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Using Shrub Roses in Your Landscape

Shrub roses are a diverse group of plants that don’t neatly fit into any of the other rose categories. Shrubs, especially the modern ones, are popular because of their long season of bloom, pest and disease resistance, and versatility in the landscape.

Most shrub roses are easy-to-grow roses that can get by on little care, other than regular watering and occasional fertilizer. Shrub roses can get along fine without much pruning, but you still want to deadhead them to keep them blooming over the entire season. A light shearing in late winter or early spring (earlier in mild climates, later in cold climates) keeps them compact. Otherwise, prune to keep some of the large varieties in bounds.

Many shrub roses are grown on their own roots and are pretty hardy, if not extremely so. But you still want to mound soil over their base in cold winter climates to protect them from freezing and thawing and to ensure that not all the above-ground parts are killed if the temperature gets really cold.

Shrub roses really come into their own as landscape plants. If you’re thinking about planting any flowering shrubs, think hard before you overlook shrub roses. You can use sprawling types as ground covers and upright ones as hedges, and the smaller ones are ideal for pots, perennial borders, and low hedges.

Even though shrub roses are diverse, some that resulted from the same breeding programs have similarities:

  • Hardy shrubs: Several breeding programs have concentrated on creating hardy shrubs for cold climates. These shrubs include Buck hybrids, such as ‘Prairie Princess’ and ‘Applejack’, which were bred by Dr. Griffith J. Buck at Iowa State University, and the Morden and Explorer (which are made up of varieties named after famous explorers) shrub roses from Canada. Most of these hardy shrubs can withstand temperatures down to –15° to –25°F (–26° to –32°C) and lower and have excellent disease resistance.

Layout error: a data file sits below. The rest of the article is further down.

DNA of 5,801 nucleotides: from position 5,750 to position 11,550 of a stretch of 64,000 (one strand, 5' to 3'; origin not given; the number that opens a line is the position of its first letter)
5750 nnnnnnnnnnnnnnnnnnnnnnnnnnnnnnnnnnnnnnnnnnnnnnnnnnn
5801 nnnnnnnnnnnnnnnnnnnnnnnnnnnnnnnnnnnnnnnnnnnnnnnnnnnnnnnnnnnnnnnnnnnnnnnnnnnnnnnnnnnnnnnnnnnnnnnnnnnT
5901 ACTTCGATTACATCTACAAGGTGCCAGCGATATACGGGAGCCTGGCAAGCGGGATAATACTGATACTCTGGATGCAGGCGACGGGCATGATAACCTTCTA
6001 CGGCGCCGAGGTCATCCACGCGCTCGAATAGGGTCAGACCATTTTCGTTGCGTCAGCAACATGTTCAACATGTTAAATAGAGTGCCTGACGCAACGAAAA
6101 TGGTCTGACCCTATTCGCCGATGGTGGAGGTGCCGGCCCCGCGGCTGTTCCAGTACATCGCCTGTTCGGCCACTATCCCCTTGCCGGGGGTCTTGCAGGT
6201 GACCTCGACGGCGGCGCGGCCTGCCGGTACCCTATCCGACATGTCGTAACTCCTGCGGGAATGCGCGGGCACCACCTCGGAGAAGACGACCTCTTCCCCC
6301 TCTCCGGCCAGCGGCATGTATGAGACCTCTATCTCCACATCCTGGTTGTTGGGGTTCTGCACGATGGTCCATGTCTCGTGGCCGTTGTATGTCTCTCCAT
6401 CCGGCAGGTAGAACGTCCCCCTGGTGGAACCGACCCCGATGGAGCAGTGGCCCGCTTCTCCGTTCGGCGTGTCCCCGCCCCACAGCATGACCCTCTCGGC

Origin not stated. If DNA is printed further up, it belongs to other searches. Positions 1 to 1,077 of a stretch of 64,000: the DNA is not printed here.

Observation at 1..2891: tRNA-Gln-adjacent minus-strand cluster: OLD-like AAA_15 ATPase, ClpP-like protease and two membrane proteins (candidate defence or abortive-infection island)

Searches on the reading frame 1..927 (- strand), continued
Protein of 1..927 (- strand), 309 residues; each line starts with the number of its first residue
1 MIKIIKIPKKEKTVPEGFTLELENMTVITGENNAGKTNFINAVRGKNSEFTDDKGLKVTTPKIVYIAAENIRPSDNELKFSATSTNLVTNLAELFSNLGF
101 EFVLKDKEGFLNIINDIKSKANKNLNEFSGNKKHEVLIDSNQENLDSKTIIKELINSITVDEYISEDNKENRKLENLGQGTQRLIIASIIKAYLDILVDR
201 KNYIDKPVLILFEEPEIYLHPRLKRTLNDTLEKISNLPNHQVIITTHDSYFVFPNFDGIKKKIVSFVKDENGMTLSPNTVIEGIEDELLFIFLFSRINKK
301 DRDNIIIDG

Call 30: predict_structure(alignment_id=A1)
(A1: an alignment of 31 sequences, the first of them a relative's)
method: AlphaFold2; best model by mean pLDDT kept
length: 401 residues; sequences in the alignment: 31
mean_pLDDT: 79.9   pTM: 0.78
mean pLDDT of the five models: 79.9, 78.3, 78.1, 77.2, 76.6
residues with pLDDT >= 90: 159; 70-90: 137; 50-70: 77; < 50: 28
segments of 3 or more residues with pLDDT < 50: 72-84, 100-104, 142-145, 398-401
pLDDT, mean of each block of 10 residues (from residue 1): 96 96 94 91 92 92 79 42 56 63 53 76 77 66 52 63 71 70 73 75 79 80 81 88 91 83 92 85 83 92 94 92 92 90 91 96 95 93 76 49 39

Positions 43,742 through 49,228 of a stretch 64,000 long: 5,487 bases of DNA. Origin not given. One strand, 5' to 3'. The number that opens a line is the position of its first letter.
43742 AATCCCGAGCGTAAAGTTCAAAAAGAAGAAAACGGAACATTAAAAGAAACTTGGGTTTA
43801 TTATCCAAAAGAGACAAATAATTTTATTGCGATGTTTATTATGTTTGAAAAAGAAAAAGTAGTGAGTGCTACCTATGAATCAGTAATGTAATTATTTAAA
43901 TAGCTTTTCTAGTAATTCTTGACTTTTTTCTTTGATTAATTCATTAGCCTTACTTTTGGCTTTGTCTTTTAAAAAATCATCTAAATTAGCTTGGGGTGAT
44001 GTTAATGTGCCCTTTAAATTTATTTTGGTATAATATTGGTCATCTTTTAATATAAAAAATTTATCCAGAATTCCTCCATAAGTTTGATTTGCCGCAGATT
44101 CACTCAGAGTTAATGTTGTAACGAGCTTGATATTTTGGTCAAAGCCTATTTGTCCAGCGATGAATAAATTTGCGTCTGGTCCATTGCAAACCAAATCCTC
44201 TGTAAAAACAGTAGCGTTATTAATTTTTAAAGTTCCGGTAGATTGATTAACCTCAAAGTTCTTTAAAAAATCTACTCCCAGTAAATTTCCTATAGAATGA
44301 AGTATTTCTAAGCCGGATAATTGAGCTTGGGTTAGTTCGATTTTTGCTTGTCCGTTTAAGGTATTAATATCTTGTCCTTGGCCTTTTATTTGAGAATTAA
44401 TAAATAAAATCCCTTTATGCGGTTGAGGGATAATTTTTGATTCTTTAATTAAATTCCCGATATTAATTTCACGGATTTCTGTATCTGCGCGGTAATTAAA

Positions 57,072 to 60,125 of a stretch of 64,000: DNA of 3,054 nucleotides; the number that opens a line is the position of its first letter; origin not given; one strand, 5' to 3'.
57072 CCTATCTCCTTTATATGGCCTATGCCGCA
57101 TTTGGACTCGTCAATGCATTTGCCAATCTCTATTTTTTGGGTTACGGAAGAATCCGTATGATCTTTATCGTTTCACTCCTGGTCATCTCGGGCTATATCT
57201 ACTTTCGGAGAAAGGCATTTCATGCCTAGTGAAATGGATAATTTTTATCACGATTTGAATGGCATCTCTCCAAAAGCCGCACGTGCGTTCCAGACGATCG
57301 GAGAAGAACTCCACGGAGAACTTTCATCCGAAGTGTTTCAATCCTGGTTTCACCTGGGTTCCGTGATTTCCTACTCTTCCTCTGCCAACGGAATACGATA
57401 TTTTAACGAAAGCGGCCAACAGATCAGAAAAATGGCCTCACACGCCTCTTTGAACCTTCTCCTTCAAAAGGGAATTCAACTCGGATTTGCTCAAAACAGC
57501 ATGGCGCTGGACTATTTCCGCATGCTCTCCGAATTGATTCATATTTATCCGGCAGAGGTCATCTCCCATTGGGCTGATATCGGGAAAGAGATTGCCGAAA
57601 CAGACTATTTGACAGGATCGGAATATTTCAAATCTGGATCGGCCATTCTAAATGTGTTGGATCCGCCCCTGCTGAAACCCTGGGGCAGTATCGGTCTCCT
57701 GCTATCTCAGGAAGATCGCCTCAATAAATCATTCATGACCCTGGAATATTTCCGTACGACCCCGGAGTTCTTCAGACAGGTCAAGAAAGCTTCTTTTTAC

• Meidiland roses: These roses originate in France, from the renowned Meilland hybridizers. Most are sprawling plants that are useful as ground covers or hedges. They’re good repeat bloomers, have excellent disease resistance, and are generally hardy to about –10°F (–23°C).

  • David Austin English roses: These shrubs are meant to combine the ever-blooming characteristic and disease-resistance of modern roses with the flower form and fragrance of old roses. They’ve been selected by the famous rose hybridizer, David Austin. The problem is that they don’t always keep that promise. Although many are beautiful roses, some varieties do not rebloom and are prone to disease, especially black spot. Also, many Austin roses are very vigorous plants that get huge, especially in mild-winter climates. So choose carefully. Most varieties are hardy to about 0°F (–18°C).

  • Generosa roses: These are sort of a French version of David Austin’s English roses. Developed by one of France’s oldest nurseries, Roseraie Guillot, plants tend to be smaller than the Austins, have equal or stronger fragrance, and have good disease resistance (although black spot can be a problem where summers are hot and humid). Most varieties are hardy to about 0°F (–18°C).

  • Flower Carpet: These well-behaved, spreading plants make especially good ground covers. They’re easy to care for, very free-blooming, and disease resistant. Flower Carpet roses are generally hardy to –10°F (–23°C).

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